# Measuring the surprise element of policy actions

Dear fellow community members,

Here is the excerpt from Bernanke and Kuttner (2005) that I need to apply to gather my data.

"A measure of the surprise element of any specific change in the Federal funds target can be derived from the change in the futures contract's price relative to the day prior to the policy action. For an event taking place on day d of month m, the unexpected, or "surprise", target funds rate change can be calculated from the change in the rate implied by the current-month futures contract. But because the contract's settlement price is based on the monthly average Federal funds rate, the change in the implied futures rate must be scaled up by a factor related to the number of days in the month affected by the change,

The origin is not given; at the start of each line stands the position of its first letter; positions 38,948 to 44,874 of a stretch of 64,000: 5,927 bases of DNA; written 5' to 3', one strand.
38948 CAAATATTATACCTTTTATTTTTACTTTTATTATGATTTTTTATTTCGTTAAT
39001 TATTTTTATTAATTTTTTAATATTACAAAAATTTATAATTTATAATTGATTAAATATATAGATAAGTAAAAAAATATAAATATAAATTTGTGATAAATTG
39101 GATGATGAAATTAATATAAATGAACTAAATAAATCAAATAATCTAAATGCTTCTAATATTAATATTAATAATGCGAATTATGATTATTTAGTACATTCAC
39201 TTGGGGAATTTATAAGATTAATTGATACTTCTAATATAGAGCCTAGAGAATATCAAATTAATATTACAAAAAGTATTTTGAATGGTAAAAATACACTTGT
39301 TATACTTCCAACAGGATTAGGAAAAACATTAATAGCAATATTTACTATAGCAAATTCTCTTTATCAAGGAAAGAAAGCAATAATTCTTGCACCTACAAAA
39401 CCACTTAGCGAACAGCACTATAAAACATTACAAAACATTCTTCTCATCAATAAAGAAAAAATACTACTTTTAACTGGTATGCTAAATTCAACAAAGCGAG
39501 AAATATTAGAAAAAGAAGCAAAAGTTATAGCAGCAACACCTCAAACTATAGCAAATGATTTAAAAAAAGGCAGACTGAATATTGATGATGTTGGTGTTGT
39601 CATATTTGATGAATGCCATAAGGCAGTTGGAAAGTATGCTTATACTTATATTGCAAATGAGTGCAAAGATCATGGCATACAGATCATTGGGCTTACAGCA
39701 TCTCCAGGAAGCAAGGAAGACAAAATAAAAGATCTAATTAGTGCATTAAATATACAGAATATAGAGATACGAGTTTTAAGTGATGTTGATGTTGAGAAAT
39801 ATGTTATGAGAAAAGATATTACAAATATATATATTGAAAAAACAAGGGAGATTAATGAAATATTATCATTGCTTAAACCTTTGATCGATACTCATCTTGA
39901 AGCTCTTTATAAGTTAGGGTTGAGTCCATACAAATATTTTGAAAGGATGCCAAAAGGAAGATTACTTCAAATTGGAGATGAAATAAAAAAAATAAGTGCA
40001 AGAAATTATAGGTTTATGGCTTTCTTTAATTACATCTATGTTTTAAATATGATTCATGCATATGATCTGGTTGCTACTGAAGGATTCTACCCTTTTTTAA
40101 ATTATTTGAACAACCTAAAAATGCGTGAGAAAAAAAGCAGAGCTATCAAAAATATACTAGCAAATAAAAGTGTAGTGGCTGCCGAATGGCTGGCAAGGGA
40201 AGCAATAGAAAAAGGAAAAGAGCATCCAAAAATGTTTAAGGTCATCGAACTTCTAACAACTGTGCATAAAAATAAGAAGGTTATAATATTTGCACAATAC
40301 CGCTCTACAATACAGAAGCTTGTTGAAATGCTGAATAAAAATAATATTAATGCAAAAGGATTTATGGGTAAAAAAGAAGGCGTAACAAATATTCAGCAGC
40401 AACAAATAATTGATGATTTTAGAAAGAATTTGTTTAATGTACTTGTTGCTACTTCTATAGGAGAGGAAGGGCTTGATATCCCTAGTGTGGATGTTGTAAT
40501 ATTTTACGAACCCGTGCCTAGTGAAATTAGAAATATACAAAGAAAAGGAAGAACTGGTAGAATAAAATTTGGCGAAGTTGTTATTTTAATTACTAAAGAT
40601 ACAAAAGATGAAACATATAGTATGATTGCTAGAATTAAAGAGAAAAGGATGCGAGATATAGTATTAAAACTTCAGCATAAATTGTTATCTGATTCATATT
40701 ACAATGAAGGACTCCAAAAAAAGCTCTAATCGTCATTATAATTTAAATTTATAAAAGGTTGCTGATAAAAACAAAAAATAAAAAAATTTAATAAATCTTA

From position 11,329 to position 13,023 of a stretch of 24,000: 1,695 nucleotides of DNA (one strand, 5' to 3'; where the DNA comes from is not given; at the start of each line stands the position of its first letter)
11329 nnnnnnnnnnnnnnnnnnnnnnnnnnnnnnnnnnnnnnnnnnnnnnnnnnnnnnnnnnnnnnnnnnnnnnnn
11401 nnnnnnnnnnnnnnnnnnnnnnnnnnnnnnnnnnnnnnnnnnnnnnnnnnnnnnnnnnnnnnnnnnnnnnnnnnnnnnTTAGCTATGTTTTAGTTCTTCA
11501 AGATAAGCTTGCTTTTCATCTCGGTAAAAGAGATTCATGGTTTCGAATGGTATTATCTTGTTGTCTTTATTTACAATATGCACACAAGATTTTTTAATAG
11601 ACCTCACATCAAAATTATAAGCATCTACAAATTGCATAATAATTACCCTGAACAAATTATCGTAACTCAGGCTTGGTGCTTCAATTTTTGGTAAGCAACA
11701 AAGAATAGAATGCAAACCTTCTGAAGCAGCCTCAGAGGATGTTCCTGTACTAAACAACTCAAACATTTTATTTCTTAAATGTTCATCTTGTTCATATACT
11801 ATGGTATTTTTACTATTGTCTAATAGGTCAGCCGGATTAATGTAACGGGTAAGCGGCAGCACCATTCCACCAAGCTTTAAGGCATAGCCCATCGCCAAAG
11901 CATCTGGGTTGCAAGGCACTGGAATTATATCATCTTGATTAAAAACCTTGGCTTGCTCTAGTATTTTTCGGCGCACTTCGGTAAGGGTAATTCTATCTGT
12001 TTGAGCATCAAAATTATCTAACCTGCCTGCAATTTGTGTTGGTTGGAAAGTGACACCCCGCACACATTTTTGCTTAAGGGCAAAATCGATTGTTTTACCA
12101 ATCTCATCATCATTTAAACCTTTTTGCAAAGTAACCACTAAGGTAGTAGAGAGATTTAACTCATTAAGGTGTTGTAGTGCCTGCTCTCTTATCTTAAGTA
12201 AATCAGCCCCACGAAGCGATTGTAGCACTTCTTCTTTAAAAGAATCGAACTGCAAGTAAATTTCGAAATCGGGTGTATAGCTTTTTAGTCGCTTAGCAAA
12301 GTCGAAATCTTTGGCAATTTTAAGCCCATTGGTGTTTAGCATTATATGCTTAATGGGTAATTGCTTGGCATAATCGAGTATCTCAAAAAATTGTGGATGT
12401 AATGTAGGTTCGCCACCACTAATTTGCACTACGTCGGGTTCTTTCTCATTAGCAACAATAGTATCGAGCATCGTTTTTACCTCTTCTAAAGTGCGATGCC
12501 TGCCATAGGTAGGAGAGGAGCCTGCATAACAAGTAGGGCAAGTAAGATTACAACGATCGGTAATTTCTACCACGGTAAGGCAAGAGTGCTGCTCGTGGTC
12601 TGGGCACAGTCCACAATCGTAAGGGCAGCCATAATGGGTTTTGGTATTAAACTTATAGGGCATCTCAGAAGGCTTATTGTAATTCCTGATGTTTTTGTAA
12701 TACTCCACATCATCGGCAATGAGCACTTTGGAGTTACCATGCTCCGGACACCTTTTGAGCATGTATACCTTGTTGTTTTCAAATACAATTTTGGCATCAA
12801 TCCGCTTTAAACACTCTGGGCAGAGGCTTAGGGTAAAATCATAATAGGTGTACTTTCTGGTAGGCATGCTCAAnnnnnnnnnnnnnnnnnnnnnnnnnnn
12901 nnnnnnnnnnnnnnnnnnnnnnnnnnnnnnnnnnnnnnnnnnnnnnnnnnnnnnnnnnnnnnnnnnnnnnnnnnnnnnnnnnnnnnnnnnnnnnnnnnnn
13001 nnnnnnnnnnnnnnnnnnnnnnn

$$\Delta i^u = \frac{D}{D-d} (f_{m,d}^0 - f_{m,d-1}^0)$$

where $\Delta i^u$ is the unexpected target rate change, $f_{m,d}^0$ is the current-month futures rate, and $D$ is the number of days in the month. The expected component of the rate change is defined as the actual change minus the surprise, or

$$\Delta i^e = \Delta i - \Delta i^u$$

."

I need help applying the above formulas to the Australian Futures Index below. Say there is a surprise change by the RBA (Reserve Bank of Australia) on September 16, what would be the $\Delta i^u$ and $\Delta i^e$? Am i using the right data to measure this? Any help would be very much appreciated as I am very new to finance.